So it finally paid off — all those endless sessions on strategy, countless hours of talking potential clients into getting on board with you, and numerous sleepless nights working on kickass investor pitches have finally come good. You got funded!
You’ve raked in that much-coveted initial seed round, and that should count for something because many people don’t even get that far. Slow down, relax, take it all in, breathe. If you pulled it off, it means you’re getting something right. So pat yourself on the back and bask in the euphoria.
Done drinking it all in? Now, let’s get back to reality. For a first-time founder, contrary to what you may think, closing your first funding round often spells the beginning of the struggle. While this may come across as a somewhat pessimistic and jaundiced view, it is often the case in reality. And reality hardly ever tastes like strawberry jam.
So instead of getting overly caught up in the success of your first seed round (which is no easy feat by the way), now may be a good time to return from cloud-nine and roll up your sleeves in the realisation that you’ve only gotten more work cut out for you from this point onwards.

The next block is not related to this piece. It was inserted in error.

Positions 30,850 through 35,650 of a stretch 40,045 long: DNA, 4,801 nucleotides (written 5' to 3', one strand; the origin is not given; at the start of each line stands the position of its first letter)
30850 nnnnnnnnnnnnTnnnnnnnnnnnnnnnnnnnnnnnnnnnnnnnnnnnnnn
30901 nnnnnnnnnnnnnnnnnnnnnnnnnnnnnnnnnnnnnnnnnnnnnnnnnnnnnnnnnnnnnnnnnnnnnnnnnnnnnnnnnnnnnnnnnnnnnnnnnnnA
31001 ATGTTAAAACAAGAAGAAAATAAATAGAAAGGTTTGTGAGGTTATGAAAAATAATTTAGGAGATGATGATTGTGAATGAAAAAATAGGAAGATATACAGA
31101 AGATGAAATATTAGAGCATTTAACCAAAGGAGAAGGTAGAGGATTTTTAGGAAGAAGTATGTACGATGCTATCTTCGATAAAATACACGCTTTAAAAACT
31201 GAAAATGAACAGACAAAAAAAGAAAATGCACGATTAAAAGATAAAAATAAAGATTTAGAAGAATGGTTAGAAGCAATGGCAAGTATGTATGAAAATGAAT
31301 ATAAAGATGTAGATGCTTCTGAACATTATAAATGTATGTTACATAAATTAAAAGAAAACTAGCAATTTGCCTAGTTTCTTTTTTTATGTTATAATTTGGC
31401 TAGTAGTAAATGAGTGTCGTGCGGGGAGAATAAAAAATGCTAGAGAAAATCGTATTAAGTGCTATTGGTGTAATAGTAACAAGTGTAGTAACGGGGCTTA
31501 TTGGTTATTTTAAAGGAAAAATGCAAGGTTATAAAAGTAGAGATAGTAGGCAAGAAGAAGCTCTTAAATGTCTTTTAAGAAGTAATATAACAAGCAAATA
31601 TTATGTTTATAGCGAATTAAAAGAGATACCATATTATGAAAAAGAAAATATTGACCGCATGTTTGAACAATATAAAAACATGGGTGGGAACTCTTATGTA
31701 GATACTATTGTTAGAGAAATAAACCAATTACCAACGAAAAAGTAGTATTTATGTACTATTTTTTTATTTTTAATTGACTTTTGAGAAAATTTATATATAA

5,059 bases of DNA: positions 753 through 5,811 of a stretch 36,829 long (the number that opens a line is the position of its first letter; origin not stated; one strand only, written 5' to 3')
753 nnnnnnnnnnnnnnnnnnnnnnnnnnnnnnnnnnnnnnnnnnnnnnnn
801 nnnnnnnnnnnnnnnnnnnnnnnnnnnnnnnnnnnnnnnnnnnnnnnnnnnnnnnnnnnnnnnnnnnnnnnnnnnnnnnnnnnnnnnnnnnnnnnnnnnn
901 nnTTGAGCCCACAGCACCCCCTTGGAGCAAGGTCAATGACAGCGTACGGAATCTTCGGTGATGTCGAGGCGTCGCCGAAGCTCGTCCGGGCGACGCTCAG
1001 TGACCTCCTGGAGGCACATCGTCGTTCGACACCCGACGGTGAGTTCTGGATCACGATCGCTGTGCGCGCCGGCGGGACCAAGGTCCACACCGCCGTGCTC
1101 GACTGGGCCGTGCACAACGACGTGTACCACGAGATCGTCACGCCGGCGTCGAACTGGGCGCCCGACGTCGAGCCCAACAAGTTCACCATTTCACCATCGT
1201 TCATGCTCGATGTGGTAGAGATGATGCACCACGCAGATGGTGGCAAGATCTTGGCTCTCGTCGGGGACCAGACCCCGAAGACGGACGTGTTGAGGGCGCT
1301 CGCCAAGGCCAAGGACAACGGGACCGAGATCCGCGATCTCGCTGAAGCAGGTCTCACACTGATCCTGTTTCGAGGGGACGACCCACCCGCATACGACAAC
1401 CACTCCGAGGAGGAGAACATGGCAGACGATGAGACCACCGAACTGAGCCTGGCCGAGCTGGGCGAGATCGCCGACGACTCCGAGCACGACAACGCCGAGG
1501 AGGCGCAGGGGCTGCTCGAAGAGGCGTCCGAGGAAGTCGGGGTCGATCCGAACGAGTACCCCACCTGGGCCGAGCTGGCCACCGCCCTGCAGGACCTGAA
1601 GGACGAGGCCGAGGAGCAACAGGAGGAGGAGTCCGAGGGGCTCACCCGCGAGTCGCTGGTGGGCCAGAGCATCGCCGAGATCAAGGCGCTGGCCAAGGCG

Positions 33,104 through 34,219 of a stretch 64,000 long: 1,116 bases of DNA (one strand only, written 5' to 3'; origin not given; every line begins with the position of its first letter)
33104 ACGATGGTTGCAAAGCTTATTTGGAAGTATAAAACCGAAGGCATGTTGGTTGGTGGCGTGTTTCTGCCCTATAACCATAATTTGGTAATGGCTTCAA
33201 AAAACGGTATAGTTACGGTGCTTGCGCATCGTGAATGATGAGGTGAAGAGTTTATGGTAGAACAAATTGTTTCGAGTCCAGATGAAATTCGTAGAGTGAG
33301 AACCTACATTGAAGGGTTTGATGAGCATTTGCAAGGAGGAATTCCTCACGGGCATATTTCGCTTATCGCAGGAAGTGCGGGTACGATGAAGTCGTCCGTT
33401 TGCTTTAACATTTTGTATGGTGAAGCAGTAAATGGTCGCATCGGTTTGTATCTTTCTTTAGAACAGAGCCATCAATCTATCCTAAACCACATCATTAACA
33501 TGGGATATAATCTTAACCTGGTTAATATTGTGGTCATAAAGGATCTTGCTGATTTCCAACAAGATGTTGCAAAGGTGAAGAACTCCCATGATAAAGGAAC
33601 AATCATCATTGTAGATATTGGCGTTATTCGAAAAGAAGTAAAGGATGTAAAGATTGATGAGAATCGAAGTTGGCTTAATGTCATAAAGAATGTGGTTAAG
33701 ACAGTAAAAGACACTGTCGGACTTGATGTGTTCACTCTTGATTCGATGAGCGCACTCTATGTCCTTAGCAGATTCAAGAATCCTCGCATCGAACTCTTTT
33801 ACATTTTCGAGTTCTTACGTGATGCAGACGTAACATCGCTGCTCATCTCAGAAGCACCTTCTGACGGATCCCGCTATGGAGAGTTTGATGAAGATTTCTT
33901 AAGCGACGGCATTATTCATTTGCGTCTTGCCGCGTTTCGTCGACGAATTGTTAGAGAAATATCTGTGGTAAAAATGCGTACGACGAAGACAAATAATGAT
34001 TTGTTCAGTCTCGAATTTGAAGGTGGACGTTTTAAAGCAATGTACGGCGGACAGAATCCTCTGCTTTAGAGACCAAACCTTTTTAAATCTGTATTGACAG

As a first time founder who has just secured seed funding, the stakes couldn’t be higher as there is a lot at play. Fail here, and it would seem like months, if not years, of your life, go down the drain — lots of effort wasted on something that ultimately proved a fiasco. Worse still, bowing out at this stage will be tantamount to tossing into the garbage can the confidence reposed in you by the very investors to whom you pledged to come good. Now, that’s not a good look, and nobody wants to be in that position.
Many times, this post-seed stage is marred over-hiring or under-hiring and some other poor decisions on the part of many startup founders. Here’s the thing; yes, you’ve probably raised a substantial sum but it is advisable to recognize that building a great business really has nothing to do with relocating your business to a fancy new office in the chic part of town with crazy rental fees or bringing on board more hands than you can cater for. More so, while enlisting the services of a top-notch CTO sounds like a plan, it is probably not the best move if the take-home annual salary demand is hovering around USD 80 K annually and you are yet to validate your product concept adequately. A couple of poor decisions like that and you are already faltering on steadying the ship, not to mention seeing that Series-A.
It’s easy to find people talking about how to raise money, but when the discussion is centered around what to do with it after you’ve gotten it, it is hardly the same story. There is a lot of fuss about the fundraising process, but how about post-funding? Once you have obtained the money, what do you do? This ought to be given importance too as it largely determines whether the entire funding-raising process was worth it in the first place or just an effort in futility.